terized the early cross–sectional models.11
πj = αHHIi + βT xj + uj,
where πj is the proﬁt rate of ﬁrm j, HHIi is an index of concentration for the relevantmarket (i.e., ﬁrm j is in market i), and xj is a vector of other explanatory variablessuch as measures of minimum eﬃcient scale and advertising and R&D intensities.12
Nevertheless, partially as a result of the attacks, the structure–conduct–performance
literature has virtually disappeared from mainstream IO research.13 Indeed, when I
searched EconLit for SCP, although I uncovered more than 100 entries dating from
the last 15 years, most were published in books or relatively obscure journals. Fur-
thermore, unlike the earlier studies, most applications were not based on a wide range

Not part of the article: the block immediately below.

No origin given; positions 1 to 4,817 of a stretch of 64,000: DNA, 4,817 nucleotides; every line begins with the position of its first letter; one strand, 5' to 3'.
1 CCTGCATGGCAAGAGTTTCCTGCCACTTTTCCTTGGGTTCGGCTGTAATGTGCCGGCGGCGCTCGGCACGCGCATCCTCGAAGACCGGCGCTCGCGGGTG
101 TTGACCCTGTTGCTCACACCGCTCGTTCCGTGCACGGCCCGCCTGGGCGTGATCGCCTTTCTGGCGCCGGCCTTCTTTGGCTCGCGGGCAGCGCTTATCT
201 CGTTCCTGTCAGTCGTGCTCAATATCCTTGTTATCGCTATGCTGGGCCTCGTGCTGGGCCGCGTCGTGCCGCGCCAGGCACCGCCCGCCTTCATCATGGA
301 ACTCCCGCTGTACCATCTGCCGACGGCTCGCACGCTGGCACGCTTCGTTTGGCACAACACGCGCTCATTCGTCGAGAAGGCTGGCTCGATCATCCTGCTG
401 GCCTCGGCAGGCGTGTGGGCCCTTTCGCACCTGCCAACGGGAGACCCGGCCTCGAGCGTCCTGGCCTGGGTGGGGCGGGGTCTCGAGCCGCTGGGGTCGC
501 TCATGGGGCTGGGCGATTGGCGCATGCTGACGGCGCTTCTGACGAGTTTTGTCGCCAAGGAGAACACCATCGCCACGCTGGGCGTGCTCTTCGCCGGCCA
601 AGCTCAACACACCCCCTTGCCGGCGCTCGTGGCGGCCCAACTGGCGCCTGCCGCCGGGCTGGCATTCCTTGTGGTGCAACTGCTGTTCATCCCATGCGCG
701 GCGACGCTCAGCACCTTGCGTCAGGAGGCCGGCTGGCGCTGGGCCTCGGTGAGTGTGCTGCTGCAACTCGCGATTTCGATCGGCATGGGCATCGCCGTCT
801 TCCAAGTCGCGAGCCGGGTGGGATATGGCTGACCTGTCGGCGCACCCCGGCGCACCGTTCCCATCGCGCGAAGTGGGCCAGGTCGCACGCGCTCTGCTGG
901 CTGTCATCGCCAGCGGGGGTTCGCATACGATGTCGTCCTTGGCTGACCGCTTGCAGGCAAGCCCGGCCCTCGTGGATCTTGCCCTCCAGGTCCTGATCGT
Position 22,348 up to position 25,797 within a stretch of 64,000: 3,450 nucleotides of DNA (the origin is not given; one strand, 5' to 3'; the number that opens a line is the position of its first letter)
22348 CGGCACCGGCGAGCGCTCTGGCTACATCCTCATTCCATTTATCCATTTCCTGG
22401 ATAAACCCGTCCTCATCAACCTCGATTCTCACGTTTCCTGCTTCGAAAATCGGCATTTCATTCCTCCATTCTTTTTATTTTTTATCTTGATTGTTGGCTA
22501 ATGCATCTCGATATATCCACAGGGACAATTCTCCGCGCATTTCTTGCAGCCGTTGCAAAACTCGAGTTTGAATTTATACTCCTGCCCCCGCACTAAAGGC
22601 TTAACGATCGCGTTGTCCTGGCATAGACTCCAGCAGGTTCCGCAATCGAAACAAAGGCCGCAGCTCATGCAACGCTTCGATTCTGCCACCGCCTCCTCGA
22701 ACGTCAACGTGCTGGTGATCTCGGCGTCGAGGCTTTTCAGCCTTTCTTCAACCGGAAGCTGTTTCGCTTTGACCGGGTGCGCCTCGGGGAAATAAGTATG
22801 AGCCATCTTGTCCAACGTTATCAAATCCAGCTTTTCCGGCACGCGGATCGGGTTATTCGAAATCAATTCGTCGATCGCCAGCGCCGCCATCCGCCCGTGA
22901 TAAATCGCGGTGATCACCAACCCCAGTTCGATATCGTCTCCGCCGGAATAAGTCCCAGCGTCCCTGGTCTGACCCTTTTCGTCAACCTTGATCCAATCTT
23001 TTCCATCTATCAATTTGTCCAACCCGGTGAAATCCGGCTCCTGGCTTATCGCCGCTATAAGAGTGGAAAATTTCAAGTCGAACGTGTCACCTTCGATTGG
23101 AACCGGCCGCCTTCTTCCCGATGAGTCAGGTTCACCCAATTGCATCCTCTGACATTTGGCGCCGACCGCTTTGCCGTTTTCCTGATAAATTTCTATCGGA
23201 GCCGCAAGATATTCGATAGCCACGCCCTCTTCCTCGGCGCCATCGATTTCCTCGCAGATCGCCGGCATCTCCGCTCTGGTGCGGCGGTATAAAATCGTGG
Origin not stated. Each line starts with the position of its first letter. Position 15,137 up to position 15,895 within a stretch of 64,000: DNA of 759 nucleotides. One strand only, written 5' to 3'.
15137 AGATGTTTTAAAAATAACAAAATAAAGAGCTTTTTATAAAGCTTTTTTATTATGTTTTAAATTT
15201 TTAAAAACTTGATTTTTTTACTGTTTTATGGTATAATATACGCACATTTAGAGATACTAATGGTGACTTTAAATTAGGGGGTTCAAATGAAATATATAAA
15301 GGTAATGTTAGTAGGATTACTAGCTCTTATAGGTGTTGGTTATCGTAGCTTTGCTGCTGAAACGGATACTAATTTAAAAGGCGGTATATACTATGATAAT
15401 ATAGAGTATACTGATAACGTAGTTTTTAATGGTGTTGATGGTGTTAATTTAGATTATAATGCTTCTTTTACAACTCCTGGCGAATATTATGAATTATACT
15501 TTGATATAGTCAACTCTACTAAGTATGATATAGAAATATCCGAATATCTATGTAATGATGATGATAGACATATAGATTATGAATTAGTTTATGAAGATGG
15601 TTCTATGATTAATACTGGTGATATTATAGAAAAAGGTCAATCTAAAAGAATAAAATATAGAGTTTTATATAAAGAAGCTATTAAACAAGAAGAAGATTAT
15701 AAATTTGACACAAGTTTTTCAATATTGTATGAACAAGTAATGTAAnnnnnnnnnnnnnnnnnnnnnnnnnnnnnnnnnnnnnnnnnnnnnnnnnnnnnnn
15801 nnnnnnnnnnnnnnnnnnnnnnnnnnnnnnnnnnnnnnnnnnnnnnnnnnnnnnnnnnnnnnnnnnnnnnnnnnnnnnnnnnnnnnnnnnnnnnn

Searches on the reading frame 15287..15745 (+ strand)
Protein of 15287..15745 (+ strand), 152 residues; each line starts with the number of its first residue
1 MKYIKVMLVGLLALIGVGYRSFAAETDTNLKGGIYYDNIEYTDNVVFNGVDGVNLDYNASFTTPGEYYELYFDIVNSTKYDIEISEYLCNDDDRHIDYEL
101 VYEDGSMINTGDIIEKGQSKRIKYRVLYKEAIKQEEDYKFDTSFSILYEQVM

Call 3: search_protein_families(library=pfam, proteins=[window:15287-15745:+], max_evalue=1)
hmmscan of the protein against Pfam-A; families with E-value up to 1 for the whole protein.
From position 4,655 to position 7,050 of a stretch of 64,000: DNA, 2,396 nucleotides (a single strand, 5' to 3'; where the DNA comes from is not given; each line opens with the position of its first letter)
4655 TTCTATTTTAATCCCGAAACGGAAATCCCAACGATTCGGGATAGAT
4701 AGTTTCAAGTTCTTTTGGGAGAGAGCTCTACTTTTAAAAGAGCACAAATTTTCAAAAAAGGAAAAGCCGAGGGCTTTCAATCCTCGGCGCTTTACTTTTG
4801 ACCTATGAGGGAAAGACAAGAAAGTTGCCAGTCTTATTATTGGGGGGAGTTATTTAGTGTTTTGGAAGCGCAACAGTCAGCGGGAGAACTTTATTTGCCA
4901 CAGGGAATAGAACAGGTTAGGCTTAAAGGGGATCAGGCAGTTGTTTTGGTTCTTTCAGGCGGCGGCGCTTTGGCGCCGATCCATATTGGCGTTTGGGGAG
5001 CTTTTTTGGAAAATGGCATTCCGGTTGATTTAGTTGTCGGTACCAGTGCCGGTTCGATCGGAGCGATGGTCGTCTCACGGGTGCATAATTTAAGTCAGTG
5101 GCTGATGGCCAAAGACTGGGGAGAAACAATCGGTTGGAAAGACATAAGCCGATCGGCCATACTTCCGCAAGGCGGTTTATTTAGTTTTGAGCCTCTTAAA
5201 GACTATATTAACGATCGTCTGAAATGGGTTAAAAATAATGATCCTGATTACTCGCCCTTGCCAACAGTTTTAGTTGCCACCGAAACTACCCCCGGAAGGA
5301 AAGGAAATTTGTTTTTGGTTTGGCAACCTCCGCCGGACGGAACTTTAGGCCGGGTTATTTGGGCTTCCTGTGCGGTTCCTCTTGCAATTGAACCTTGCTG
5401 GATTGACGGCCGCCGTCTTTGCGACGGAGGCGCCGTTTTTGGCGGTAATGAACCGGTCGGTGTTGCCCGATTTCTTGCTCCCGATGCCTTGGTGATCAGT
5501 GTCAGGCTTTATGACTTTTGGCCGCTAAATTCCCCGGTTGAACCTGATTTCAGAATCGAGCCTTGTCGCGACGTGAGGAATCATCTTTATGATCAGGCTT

of SICs. Instead, they were heavily concentrated in a few sectors such as agriculture
and banking. Finally, I found that, as they became less fashionable in IO, SCP mod-
els moved to other disciplines. For example, they have been applied to the public
10 The latter eﬀect is due to information pooling. In other words, a large ﬁrm is similar to several
small ﬁrms that share information.
11 For summaries, see Schmalensee (1989) and Scherer and Ross (1990). 12 Equation (1) is a cross-sectional equation. However, it extends easily to a panel. 13 In a history of thought piece, Blaug (2001, p.45) states that The structure–conduct–performanceparadigm of yesteryear . has since been superseded by game theory and transaction cost on the onehand and the Chicago School . on the other.